I gathered the cards back up and knocked on them three times, which was supposed to wake them up, then shuffled the deck to the best of my ability. Since some of the cards were facing up, I turned my head and looked away as I split the deck, recombined it, and drew the first card off the top. Gingerly and without looking, I lay the card flat on the counter, took a deep breath, and opened my eyes. I laughed out loud when I saw it was facedown. Now I got to decide whether to flip it vertically or horizontally. I made up my mind when Buffy entered the kitchen, stopping next to the counter to meowing at me for dawdling with her dinner. I hooked a nail under the card and flipped it horizontally in Buffy’s direction.

The card showed a bloody, anatomically correct heart, shot through with an arrow and facing away from me: el Corazon, reversed. “Well, that’s accurate,” I said aloud to Buffy, tracing the valves and arteries in the illustration, my finger stopping to rest on the single drop of blood falling from the tip of the arrow. As I said it, I realized I had been thinking of the guy in the Ram Charger, and not the guy who’d dragged my heart all over Austin. It still hurt, but I guessed it was progress.

“That singer you like was just here,” my mom said. I hadn’t bothered to set up a phone in my apartment, so I let my mom call while I was at work. I could really only listen and occasionally communicate some news about my life in a hushed tone, but I would sometimes have to say something like “I’m sorry, we are sold out of that item,” or “Of course, please bring your receipt with you for a full refund.” Even when I had to put her on hold, my mom was a champion chatter, picking up again right where she left off in the relaying of crucial San Antonio gossip. I learned which of my high school friends had received plastic surgery for their college graduation presents, as well as the latest round of engagement and/or pregnancy announcements.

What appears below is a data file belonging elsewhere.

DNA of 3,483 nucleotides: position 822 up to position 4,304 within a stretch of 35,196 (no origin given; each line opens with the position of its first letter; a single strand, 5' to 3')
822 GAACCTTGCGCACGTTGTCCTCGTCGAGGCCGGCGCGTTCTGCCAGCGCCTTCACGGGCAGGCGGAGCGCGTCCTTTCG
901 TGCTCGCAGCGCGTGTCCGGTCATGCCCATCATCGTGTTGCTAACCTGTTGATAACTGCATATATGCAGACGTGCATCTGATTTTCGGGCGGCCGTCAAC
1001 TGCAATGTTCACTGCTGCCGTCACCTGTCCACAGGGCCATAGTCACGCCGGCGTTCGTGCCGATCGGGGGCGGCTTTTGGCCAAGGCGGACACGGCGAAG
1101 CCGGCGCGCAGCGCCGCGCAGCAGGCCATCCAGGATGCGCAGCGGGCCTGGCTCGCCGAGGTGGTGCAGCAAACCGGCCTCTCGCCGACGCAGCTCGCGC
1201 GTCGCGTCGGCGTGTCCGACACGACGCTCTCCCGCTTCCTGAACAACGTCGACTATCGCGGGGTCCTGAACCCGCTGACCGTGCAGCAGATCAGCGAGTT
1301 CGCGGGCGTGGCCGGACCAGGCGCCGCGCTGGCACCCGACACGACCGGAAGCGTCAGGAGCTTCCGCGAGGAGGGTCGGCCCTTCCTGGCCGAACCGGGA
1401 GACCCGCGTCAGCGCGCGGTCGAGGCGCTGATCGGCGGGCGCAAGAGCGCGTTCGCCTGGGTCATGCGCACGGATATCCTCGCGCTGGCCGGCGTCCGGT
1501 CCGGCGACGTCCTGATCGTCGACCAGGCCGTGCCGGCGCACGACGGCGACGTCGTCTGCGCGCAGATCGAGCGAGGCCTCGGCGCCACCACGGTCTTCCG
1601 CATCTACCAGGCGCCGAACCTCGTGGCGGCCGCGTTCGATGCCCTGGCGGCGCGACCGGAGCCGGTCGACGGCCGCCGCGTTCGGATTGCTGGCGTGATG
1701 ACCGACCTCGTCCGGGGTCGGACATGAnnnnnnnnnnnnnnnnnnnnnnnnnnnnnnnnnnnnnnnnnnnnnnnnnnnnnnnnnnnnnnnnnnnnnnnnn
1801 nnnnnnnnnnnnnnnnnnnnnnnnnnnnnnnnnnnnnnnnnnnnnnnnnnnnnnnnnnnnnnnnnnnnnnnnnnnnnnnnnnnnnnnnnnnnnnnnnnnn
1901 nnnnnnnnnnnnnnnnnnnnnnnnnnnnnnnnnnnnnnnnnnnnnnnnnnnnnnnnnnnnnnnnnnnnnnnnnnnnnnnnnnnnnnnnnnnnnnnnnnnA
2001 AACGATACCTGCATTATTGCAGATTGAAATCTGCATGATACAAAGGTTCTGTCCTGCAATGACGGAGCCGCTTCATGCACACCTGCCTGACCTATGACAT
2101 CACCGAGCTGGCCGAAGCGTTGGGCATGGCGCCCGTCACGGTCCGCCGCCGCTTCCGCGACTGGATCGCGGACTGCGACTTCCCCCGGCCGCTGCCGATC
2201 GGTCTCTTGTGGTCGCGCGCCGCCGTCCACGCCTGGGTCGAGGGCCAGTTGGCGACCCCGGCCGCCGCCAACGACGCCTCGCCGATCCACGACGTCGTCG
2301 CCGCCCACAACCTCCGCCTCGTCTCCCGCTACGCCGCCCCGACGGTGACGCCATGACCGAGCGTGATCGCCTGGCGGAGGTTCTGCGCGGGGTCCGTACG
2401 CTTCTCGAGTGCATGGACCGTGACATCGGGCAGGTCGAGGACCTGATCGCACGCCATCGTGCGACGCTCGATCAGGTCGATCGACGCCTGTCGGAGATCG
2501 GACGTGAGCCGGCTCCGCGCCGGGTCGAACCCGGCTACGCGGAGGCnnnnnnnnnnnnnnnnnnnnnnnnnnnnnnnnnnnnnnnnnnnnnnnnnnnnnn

“She played the grand opening of the Hard Rock Café. I read about it in the paper.”

I was barely listening, running through inventory numbers in someone’s illegible handwriting, but couldn’t stop myself from murmuring “We have a Hard Rock Café?” into the receiver.

“On the River Walk! I heard they have all sorts of memorabilia on the walls, even from movies, too, not just rock and roll.”

I winced at the term “rock and roll” but kept quiet as a manager glided past, giving me her frosty-best tight-lipped smile.